Taken at face value there is little surprise that meditation might make you yawn with boredom. There’s very little going on in meditation to stimulate your mind. You’re literally just sitting focusing on breathing. It’s not exactly exciting, is it?
However, when you look more closely at the nature of meditation and boredom, things get… interesting.
What is boredom?
Boredom is one of the most common feelings in the world. Characterised by a feeling of dissatisfaction, it occurs when you have energy in your spirit but nowhere to direct that energy.
The idea of boredom actually dates back to Greek philosophers, although the word itself was not invented until the latter half of the Eighteenth century.
Tolstoy called boredom the “desire for desire”, which is revealing. It means that if you find meditation boring, you are desiring something more when you meditate. This ties into the Buddhist concepts of Dukkha and Sukha.
Dukkha means dissatisfaction. This is very closely related to boredom because when you feel bored you are really dissatisfied and desiring something more. The opposite is Sukha, which is satisfaction.
Essentially, the practice of meditation, of sitting still and focusing on your breath, does not satisfy you, and so you feel bored.
There’s also a possible chemical reason for this. Scientists have discovered that high-risk, boredom-prone people may lack in the chemical neurotransmitter dopamine, which is a feel-good chemical.
Because of this, they are likely to perform actions that lead to releases of dopamine, such as drinking alcohol or smoking a cigarette. If this sounds like you, you might like to try some ways of increasing dopamine naturally.
Now here’s an interesting fact: if you truly think meditation is boring, it is actually an indication that you need to meditate more.
If You Find Meditation Boring…
If you’re feeling dissatisfied when you meditate, it means you require constant satisfaction. Those moments of sitting still and focusing on your breath simply do not satisfy you because you need more.
Needing more, however, can be a curse. Boredom drives many people to unhealthy habits, including addictions .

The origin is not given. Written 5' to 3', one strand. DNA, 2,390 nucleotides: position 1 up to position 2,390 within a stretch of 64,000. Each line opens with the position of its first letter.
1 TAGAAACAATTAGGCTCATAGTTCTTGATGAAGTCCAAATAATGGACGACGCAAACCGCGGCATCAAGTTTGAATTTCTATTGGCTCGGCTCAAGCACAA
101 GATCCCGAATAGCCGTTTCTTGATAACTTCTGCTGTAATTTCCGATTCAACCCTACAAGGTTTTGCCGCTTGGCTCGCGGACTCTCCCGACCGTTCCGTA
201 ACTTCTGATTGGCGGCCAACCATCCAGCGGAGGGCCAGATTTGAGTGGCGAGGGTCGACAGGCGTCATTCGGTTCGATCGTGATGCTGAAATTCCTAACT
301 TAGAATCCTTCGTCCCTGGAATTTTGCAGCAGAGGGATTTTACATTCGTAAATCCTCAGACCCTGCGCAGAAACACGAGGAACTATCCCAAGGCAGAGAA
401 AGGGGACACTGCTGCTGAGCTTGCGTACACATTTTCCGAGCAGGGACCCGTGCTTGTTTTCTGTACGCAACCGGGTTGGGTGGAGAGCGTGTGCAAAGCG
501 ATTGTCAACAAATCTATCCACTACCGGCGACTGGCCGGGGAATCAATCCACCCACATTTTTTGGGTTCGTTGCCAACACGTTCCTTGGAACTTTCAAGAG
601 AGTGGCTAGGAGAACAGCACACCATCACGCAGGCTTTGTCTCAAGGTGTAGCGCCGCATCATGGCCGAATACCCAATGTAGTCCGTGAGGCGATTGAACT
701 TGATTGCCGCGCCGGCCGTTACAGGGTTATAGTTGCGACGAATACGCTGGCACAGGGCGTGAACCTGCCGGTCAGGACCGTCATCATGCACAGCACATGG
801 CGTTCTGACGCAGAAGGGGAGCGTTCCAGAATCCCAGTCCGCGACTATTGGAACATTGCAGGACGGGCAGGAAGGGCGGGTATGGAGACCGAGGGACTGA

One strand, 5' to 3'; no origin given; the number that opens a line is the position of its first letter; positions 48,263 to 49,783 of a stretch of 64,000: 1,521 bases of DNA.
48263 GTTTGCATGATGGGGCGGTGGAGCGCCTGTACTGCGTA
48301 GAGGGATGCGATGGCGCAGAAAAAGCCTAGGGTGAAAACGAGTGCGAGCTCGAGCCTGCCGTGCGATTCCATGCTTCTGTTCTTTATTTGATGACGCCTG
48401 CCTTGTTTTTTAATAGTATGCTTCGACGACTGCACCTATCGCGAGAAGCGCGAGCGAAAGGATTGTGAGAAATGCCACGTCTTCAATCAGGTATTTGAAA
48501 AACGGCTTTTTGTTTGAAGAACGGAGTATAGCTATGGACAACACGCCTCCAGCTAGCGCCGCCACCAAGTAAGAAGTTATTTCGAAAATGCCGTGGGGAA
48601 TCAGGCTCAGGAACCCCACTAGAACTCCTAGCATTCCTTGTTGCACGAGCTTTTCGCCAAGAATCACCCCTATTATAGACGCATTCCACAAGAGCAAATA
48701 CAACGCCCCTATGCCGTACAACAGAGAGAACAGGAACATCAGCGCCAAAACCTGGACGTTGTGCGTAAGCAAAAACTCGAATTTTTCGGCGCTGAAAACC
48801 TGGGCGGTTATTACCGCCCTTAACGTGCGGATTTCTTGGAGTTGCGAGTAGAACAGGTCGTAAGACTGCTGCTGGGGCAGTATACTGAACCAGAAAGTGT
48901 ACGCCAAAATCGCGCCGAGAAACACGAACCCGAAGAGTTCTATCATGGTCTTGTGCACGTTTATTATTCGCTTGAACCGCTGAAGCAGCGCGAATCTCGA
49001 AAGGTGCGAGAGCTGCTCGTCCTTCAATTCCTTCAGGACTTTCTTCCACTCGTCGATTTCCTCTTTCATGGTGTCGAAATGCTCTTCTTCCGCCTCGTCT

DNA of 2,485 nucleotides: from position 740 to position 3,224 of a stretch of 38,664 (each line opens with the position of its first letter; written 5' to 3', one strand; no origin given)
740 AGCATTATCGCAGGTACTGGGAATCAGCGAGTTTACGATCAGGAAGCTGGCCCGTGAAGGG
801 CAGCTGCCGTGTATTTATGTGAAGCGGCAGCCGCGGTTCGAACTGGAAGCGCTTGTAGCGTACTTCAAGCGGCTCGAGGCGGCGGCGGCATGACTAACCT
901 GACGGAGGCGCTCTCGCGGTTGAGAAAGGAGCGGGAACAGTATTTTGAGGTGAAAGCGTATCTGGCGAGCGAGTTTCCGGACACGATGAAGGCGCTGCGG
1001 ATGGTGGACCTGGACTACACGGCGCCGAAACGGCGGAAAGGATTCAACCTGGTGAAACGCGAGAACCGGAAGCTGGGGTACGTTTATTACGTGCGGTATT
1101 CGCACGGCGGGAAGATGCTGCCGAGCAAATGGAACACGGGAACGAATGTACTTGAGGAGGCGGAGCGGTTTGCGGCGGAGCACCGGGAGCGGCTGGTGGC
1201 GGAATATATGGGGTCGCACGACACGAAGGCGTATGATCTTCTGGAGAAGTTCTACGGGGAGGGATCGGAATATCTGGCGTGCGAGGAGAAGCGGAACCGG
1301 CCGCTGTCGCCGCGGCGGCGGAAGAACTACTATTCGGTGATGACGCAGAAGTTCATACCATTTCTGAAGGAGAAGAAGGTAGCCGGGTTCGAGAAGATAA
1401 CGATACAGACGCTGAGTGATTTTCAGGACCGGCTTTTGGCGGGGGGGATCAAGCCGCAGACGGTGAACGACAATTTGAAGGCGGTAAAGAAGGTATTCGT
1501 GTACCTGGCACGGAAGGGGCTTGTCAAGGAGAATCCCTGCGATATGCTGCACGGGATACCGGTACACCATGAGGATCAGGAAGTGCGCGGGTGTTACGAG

Because you are dissatisfied (and could possibly be lacking in dopamine) you search for satisfaction, often from unhealthy sources of dopamine such as alcohol and cigarettes. Your constant need for more, and your desire to avoid boredom, leads you to take actions you think will satisfy you.
If you only could be satisfied with less. Then you would no longer need to seek out sources of dopamine to satisfy yourself.
Although you might find meditation boring, studies show that people who practice meditation actually learn to tolerate boredom better.
Yes, by sitting still and focusing on your breath you will train your mind to feel satisfied with less, and this will make you feel less need to perform any unhealthy actions or unhealthy habits that you currently do.
A 2006 study titled “The phenomenon of boredom”, published in Qualitative Research in Psychology , showed that although most people try to stop boredom by performing tasks like doing the laundry and taking work breaks, meditation actually had a far better effect.
So, the next time you are feeling bored, instead of distracting yourself you might like to try meditating.
Meditation For Boredom
So now we know that boredom doesn’t mean you should stop meditating. But just exactly what do you do when you are meditating and start to feel bored?
Follow these steps:
- Think about the moment when you started to feel dissatisfied.
- Notice the feeling of dissatisfaction and boredom. Meditate on this. Observe what it actually feels like to be bored. Notice how it is a tangible energy that you can observe in the present moment.
- Remind yourself that boredom is just a feeling. It doesn’t mean something is wrong. It doesn’t mean you have to get up and do something. Boredom is just a feeling.
- Tell yourself that despite the fact that you are feeling bored, everything is okay, and you will continue to meditate regardless.
Over time, this simple practice will make you less susceptible to the feeling of boredom. This, in turn, will mean that you no longer need to seek out satisfaction, which will help you to curb many of the bad habits that you may have.
Boredom is just a feeling. The trick is to mindfully observe the feeling of boredom and to continue to meditate through it, rather than being ruled by it.
Over time you will notice that you no longer feel bored when you meditate, and that you are happy and satisfied to simply sit still and focus on your breath. And in turn this will make you less dependent on dopamine hits, which you might be getting from unhealthy sources.
Giving Is Caring
Paul Harrison BSc is a qualified meditation teacher who believes in genuine, authentic meditation. He has more than 15 years experience in teaching meditation and mindfulness both to individuals and to corporations and is the author of four books on meditation. He has been featured in Psychology Today, Breathe Magazine, Healthline, Psych Central and Lion’s Roar.
Paul studied meditation in beautiful Oxford, UK, and Hamilton Ontario Canada, and earned his degree at Staffordshire University.
Paul’s biggest inspirations include Thich Nhat Hanh, Jon Kabat Zinn, and Jack Kornfield.
“My goal is to provide the most authentic meditation sessions so you can harness the power of your own mind for personal transformation” – Paul Harrison